in us.1

Amen.

Practice

As you embark on a new year in God’s presence, consider those places in your life where God might be calling you to continue to wait on him OR to be more active in seeking him. Is there a place where you have been waiting where God might now be calling upon you to be more active in your seeking?

Take some time to be quiet in God’s presence so that you can “see” what a more active seeking might look like for you. Ask God to guide you to your own epiphany—the ability to see God’s presence in unexpected places in your own life.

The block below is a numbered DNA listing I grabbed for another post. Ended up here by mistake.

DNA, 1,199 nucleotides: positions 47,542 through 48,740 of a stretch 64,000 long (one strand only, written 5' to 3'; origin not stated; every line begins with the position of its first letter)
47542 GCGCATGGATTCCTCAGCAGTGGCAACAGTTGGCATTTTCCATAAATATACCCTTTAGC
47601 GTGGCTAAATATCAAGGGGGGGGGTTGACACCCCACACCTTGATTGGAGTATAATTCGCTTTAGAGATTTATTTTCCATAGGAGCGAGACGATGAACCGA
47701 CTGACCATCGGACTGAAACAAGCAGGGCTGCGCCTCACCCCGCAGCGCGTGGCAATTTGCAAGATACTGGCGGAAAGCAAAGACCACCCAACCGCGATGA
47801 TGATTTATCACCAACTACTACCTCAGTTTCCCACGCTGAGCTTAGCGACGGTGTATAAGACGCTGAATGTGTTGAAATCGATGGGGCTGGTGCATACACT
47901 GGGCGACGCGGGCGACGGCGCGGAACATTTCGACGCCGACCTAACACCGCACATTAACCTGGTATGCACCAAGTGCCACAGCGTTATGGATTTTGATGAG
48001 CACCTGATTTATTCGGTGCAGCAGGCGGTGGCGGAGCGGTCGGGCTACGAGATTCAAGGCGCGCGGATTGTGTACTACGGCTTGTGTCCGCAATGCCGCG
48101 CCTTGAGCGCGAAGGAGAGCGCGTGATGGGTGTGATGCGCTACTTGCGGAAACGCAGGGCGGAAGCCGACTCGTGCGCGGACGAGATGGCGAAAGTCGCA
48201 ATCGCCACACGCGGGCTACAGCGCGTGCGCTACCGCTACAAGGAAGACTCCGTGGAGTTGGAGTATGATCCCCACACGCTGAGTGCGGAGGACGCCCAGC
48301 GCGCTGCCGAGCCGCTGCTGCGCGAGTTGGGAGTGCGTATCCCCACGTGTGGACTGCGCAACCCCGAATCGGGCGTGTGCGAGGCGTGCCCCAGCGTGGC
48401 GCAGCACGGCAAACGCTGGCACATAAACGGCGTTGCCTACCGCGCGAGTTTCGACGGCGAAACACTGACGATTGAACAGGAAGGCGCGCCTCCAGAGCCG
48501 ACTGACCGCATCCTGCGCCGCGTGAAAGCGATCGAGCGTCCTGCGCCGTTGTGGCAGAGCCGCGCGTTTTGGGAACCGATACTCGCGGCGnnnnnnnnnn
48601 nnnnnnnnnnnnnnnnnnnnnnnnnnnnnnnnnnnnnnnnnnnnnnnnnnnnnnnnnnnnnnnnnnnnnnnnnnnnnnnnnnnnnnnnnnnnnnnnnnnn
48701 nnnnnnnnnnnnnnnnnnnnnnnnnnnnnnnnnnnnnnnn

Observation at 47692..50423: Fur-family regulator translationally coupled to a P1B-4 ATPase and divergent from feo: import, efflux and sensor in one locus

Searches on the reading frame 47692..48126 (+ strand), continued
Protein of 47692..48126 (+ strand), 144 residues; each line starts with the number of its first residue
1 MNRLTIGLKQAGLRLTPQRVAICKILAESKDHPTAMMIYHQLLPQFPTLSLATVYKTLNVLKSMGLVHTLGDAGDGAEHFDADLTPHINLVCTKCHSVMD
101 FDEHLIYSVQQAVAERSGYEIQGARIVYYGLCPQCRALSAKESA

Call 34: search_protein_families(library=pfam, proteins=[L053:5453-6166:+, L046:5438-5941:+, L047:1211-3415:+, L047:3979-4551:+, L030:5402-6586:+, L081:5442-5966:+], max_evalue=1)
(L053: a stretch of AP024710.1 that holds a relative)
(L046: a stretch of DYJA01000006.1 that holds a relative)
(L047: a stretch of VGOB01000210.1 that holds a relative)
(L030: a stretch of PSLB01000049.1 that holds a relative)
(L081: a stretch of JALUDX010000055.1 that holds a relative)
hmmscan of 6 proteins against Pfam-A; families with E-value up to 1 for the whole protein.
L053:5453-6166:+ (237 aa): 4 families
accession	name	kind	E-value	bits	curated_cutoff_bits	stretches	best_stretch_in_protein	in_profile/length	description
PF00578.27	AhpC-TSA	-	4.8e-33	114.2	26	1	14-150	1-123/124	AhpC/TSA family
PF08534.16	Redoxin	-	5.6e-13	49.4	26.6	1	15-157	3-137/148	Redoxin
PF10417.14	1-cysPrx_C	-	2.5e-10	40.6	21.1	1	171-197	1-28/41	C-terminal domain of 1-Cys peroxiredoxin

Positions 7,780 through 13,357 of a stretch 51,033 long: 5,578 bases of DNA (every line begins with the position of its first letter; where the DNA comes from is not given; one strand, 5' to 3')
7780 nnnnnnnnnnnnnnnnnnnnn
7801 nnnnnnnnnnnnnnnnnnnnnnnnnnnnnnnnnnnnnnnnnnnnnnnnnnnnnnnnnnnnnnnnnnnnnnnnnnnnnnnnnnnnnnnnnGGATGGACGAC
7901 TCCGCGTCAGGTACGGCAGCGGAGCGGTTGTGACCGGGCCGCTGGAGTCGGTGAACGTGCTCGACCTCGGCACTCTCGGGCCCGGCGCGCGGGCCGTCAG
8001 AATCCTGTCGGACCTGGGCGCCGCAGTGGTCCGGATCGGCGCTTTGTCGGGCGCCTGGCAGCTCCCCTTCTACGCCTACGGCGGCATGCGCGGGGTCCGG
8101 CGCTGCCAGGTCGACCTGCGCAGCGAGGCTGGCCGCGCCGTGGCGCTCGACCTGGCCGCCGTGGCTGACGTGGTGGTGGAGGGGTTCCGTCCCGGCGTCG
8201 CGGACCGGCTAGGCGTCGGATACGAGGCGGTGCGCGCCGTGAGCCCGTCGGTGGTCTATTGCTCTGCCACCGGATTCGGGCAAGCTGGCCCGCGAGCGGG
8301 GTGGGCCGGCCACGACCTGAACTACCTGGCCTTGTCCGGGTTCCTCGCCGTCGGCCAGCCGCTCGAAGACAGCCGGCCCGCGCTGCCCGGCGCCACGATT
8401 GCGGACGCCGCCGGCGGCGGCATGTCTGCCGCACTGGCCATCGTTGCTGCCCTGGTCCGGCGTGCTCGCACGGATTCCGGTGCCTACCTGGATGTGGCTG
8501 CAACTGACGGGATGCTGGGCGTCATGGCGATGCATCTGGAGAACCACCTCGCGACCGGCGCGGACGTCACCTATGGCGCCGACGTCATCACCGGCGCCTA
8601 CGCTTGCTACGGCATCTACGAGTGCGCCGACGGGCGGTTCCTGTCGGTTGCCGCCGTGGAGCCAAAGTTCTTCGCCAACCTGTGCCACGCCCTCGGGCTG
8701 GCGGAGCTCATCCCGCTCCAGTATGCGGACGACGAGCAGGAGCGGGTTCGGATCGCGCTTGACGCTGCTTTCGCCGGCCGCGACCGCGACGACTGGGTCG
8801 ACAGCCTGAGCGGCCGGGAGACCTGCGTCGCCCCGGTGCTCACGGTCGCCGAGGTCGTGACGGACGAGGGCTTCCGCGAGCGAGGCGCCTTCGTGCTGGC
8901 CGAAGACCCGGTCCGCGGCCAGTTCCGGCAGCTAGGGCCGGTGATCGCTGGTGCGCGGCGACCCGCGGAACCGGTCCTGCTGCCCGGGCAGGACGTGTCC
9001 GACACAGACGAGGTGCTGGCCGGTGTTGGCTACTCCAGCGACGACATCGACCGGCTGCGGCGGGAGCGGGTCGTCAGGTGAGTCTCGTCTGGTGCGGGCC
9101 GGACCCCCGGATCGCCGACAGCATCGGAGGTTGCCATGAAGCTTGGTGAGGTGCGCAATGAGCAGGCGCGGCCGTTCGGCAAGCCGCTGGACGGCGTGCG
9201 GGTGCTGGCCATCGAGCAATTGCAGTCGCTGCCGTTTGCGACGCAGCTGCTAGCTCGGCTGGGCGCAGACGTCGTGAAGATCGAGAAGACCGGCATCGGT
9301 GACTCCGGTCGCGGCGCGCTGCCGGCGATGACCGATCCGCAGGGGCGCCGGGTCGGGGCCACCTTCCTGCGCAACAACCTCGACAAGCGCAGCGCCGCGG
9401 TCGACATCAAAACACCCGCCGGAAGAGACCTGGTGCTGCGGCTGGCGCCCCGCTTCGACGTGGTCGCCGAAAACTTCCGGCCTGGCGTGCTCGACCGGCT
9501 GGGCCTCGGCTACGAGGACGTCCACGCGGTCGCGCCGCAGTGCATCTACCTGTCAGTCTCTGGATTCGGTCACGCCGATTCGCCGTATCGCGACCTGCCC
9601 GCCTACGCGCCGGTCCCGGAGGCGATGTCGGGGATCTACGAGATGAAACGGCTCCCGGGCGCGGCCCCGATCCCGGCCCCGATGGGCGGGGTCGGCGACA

©Ruth Haley Barton, 2008.
Ruth Haley Barton is co-founder and president of the Transforming Center. A spiritual director, teacher and retreat leader, she is the author of books and resources on the spiritual life including Strengthening the Soul of Your Leadership (June, 2008), Sacred Rhythms, and Invitation to Solitude and Silence (all with InterVarsity Press.)
This article is not to be reproduced without the permission of the author.
1 Stephan Orchard, All Glorious Names (United Reformed Church Prayer Book, London, 1989)